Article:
CAGE analysis using the R Bioconductor package CAGEr

This post is outdated; please refer to the official documentation.

Cap Analysis Gene Expression (CAGE) is a molecular technique, developed at RIKEN, which captures all transcription starting sites (TSSs) of an RNA population. The C in CAGE refers to the altered nucleotide at the 5' site of precursor messenger RNA, termed the cap, which CAGE targets and pulls down. The vignette of the CAGEr package has a very nice introduction to CAGE. I'd just like to add that several other CAGE protocol exists, such as HeliScopeCAGE and nanoCAGE. While these protocols all capture TSSs, the biochemical steps are different, especially nanoCAGE, which does not use CAP trapping but template switching. If you're interested in template switching with respect to transcriptome studies, have a look at the introduction of this paper, which I wrote.

In this post I will go through the workflow of the CAGEr package. If you perform CAGE analysis, I highly recommend using this package. It provides the methods/analysis steps that are commonly used in CAGE analyses and eliminates the use of in house scripts/methods. For the first part I will use publicly available FANTOM3 and FANTOM4 data that is conveniently packaged in Bioconductor as part of CAGEr. The second part shows an example session using ENCODE CAGE data, which is conveniently provided as BAM files.

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Using the R twitteR package

  • Updated 2014 November 26th to reflect changes in the tm package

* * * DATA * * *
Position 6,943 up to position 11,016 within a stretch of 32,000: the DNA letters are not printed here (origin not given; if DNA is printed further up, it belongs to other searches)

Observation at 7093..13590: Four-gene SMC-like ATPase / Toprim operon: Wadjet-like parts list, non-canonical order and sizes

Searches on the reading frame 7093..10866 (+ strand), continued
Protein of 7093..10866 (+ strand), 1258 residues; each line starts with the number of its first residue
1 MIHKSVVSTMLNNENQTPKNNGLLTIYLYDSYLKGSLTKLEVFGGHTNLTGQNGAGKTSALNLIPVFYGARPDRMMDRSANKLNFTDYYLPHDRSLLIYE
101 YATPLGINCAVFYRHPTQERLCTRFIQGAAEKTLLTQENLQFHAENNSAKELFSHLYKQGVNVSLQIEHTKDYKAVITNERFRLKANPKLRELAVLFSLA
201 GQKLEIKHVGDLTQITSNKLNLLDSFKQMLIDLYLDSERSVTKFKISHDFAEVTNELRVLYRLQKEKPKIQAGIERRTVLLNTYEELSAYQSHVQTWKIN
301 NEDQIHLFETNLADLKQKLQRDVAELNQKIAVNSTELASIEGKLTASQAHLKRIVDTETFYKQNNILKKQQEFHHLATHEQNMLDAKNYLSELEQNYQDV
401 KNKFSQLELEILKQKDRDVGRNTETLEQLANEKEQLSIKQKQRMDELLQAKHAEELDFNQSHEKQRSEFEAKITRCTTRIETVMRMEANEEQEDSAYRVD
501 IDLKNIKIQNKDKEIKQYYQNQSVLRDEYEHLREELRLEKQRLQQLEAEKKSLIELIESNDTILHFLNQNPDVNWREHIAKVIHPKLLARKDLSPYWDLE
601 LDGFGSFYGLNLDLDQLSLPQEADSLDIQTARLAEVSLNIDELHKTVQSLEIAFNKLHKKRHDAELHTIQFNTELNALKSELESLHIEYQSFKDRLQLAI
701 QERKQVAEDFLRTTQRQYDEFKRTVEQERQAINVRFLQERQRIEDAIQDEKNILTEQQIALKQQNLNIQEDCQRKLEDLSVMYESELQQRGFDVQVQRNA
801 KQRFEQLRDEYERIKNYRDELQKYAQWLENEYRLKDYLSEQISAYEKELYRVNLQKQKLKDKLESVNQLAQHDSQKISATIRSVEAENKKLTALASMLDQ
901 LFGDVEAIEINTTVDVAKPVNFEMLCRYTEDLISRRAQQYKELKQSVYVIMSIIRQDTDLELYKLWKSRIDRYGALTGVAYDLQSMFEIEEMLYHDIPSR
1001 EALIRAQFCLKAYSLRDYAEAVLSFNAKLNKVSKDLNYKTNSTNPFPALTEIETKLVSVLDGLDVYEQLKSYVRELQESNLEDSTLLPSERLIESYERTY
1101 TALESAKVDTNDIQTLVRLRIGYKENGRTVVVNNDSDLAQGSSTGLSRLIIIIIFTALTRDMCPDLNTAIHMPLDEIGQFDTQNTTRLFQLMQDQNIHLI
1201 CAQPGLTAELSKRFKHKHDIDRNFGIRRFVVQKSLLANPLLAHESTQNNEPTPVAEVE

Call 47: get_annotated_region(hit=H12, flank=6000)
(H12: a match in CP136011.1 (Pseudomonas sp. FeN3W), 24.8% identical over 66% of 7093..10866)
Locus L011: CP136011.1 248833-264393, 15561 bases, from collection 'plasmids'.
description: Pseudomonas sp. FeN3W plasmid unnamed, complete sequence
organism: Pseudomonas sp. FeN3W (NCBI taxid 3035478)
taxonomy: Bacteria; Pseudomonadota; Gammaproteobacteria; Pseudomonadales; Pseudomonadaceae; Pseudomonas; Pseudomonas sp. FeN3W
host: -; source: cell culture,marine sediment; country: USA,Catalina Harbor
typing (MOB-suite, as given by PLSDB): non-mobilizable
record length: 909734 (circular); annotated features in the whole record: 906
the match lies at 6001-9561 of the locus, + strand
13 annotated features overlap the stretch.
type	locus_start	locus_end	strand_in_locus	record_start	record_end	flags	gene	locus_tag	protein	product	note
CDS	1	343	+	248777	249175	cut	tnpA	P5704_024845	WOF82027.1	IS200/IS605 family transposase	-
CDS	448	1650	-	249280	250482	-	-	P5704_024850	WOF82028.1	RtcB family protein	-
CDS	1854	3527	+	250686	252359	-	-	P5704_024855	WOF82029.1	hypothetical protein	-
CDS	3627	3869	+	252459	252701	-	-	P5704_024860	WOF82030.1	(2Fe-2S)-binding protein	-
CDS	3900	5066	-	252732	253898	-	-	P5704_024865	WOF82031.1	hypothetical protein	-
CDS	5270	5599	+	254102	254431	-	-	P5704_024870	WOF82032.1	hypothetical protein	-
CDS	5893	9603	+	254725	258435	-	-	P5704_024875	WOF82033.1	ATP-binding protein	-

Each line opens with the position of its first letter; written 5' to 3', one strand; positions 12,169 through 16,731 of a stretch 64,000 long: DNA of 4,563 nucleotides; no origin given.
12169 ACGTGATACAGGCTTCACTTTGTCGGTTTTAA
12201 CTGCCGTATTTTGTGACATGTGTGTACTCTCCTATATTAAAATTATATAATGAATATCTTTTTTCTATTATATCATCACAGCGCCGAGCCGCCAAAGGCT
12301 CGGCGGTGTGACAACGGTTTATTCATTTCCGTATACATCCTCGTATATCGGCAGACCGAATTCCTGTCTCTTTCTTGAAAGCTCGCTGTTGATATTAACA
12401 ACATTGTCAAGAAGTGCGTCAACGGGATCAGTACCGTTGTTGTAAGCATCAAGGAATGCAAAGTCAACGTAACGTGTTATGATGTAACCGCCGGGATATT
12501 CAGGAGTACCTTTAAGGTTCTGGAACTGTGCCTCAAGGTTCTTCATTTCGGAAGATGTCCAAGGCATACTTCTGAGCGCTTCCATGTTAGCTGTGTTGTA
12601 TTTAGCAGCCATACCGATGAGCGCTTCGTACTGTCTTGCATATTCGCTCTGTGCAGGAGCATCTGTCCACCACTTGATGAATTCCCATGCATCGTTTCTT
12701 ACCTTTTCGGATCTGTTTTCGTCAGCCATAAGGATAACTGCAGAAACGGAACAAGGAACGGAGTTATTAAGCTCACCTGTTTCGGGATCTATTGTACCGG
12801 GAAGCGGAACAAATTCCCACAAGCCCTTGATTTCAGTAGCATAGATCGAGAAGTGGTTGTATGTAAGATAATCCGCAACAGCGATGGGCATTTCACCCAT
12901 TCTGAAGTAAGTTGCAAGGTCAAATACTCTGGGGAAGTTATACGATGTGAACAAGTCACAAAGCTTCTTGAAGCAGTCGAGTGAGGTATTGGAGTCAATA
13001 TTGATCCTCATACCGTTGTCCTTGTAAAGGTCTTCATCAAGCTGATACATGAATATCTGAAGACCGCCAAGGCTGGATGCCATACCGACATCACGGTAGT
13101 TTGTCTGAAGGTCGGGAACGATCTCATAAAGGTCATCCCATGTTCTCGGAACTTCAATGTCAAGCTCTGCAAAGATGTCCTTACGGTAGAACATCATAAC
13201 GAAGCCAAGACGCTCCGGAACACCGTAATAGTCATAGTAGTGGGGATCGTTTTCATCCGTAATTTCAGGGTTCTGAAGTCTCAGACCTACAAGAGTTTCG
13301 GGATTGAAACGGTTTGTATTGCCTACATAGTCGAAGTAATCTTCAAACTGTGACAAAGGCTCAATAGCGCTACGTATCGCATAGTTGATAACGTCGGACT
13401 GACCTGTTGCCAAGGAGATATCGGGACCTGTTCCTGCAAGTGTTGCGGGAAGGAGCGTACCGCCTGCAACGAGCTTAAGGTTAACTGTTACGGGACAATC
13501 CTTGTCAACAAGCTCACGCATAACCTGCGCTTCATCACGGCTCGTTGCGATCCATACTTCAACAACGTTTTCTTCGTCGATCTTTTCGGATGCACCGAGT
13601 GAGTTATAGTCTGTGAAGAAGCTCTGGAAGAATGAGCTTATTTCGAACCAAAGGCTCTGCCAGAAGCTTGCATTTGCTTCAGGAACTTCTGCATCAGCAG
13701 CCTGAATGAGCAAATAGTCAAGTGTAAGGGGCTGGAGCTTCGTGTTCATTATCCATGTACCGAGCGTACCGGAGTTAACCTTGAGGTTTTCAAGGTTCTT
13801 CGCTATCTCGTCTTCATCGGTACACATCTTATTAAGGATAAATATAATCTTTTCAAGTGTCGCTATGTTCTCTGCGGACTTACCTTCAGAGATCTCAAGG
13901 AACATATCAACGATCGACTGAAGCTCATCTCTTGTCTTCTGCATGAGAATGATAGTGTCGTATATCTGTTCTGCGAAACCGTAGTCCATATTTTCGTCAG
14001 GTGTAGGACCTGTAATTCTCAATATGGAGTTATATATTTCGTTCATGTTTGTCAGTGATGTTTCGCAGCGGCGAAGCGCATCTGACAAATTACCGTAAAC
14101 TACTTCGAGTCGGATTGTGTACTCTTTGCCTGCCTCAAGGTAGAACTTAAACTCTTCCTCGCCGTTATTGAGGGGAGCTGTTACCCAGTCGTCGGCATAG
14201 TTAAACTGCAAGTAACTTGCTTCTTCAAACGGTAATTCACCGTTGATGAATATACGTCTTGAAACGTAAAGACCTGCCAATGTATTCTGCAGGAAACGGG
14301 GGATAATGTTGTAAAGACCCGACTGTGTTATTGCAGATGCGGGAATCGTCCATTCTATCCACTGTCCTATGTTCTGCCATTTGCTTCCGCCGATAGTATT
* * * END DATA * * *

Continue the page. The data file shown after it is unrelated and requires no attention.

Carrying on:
• Updated 2015 February 18th to reflect changes in the twitteR package

A short post on using the R twitteR package for text mining and using the R wordcloud package for visualisation. I did this on my Windows machine, which has this problem. I've updated the code due to changes in the recent update of the twitteR package. In addition, I have included a screenshot below from my Twitter Apps Keys and Access Tokens page to indicate where to get the consumer_key, consumer_secret, access_token, and access_secret values.

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Student journal club

Updated 2014 March 6th: I have begun to provide summaries of papers I've read at my second Wiki.

I have recently volunteered to organise the student journal club at my institute. I asked for the job because I am not particularly well organised, so I thought I could improve on this aspect. Another reason was that I wanted some change. In the past, we chose a paper of our choice, explained the paper and the audience asked some questions. It became a weekly chore for us and the energy level at these meetings sometimes gets a bit low. Now I work in Japan and people are much less vocal here as compared to Australia; I guess it's in the culture. I would like to ask them for new ideas for some changes but anticipate that there won't be as much discussion as I'd hoped. I have many ideas on how I can run the club but I don't want to impose them on everyone since I may be the only one that thinks it's cool. For example when I read a paper I try to understand every aspect of the methods (most times to no avail). I actually would perfer if people spent more time discussing the methods. But I know those who just want the gist of the methods and want to focus more on the results.

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